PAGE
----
(4) There are an infinite number of excuses as to why an animal may not be adoptable, and therefore must be added to the roster of permanent charges. Dave had five dogs that he called his own, however we had about a dozen others that were deemed unadoptable, and no efforts were ever made to adopt out the cats, though he would think nothing of bringing in another dozen at a time to live out their lives at the rescue. This may have been admirable had we not constantly been struggling with flea infestations, upper respiratory epidemics, and a complete lack of socialization opportunities.

So, there you have it... The rescue hoarder does adopt out animals, however - in the words of Gia Logan, who runs, "Hoarders do adopt out, but it may be one every couple of months. (Legitimate) rescuers work at adopting out, every weekend, showing their animals, etc... Even in the book on Barbara Erickson (Inside Animal Hoarding, by Celeste Killeen) she adopted out... But they collect more than they adopt. A (legitimate) rescue keeps the numbers manageable, their animals healthy."


  1. I assisted at Kimi Peck's shelters on numerous occasions. The animals in her care were all as healthy as they could be. I have seen the hundreds of adoption records, as have the Burbank Animal Control officials and many others, and I have also participated in several hundred home checks on behalf of Chihuahua Rescue. You obviously do not have all the facts and have probably never met Ms. Peck. Thank God the animals she found homes for did not have to suffer the fate that awaits so many in the shelters because of people like you. Your focus should be on the everyday killings in the animal shelters and the overpopulation and not bent on disrupting the efforts of successful rescuers. All of Ms. Pecks rescues were spayed and/or neutered. That is a huge step towards population control. What have you and people like you done to make a difference?

  2. Great post - thank you! 'Terry May' sounds like Kimi Peck.

    Here is the latest story on Kimi Peck (September 25, 2012)

    By: Cris Ornelas
    BAKERSFIELD, Calif. -

    Serial animal hoarder Kimi Peck has opened another, what she calls, animal rescue.

    23ABC has been following Peck since 2009, when her neighbors in Tehachapi started complaining about all the dogs on her property.

    When it was over, Peck surrendered more than a hundred animals and said she'd never run another animal rescue again.

    A Facebook page has Southern California animal activists up in arms.

    It’s for Chihuahua Rescue Beverly Hills. It claims to rescue sick and unwanted Chihuahuas. The page says the rescue was founded by Peck, and there is a link to her website.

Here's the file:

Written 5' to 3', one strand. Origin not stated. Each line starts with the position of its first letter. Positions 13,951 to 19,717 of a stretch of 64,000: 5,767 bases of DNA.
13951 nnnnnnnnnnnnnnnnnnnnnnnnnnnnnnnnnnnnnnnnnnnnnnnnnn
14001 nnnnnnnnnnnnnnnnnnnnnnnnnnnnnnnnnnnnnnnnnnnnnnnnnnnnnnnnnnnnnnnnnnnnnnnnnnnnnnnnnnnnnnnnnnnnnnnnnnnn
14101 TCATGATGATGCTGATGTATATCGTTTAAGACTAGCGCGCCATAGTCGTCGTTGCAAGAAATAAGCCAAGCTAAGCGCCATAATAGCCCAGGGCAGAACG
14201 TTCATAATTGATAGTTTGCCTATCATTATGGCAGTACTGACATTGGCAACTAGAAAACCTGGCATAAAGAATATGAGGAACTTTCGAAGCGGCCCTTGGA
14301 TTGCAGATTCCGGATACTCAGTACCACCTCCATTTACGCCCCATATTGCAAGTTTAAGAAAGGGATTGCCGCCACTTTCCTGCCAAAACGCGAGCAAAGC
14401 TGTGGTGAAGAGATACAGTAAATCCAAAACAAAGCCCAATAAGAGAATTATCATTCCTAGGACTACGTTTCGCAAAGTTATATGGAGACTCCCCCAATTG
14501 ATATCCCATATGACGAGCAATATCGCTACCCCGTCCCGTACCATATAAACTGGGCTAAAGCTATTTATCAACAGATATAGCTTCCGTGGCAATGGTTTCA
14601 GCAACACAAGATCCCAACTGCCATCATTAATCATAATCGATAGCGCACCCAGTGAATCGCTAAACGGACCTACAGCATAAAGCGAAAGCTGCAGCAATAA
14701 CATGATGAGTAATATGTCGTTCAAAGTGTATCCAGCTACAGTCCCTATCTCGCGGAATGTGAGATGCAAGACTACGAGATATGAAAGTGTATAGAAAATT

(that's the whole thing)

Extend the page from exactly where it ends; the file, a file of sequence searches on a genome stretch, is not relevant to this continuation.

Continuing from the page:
"The websites are still up collecting cash and dogs asking for sponsorship of dogs," said animal activist Julie Feiner.

    Feiner said she was duped by Peck in the past and is afraid for any animals Peck might be caring for.

    Peck ran a dog rescue in Tehachapi that was shut down by the county. The Humane Society said it took 150 dogs from the home in July 2010.

    "They have nightmares today about what they witnessed there -- the complete lack of veterinary care, very horrific conditions where the animals never leave the cages," Feiner said.

    When those dogs were taken more than two years ago, Peck insisted she wouldn't open another rescue.

    "Never. I will never ever get back into animal rescue again," Peck said.

    "Since 1997, she has been legally forced to shut down eight of her rescue kennels," Feiner said.

    We checked with the city of Beverly Hills to see if Peck had in fact opened a rescue there.

    Officials said that kind of thing is illegal in their city and no one by that name has applied for or registered anything with them.

    "Where in Beverly Hills is this rescue group? She doesn't even have a licensed kennel," Feiner said.

    23ABC made repeated attempts to contact Peck for this story. So far she hasn't responded.

    Officials with the city of Beverly Hills said now that we have alerted them to the facebook page, they will be on the lookout for Peck

  3. Kimi's original rescue's address was Beverly Hills, but there was never, to my knowledge, an actual kennel there. I'm pretty sure this address was just where people were supposed to send donations because the woman who did her books was there. I adopted many dogs from Kimi,long before she started having problems with hoarding. She started out as someone who dedicated her life and her money to help animals and it just got out of control.At some point she just didn't see what she was doing was wrong and she continued to get more and more dogs even when she couldn't care for them properly.I wish her well but hope she never has any more pets.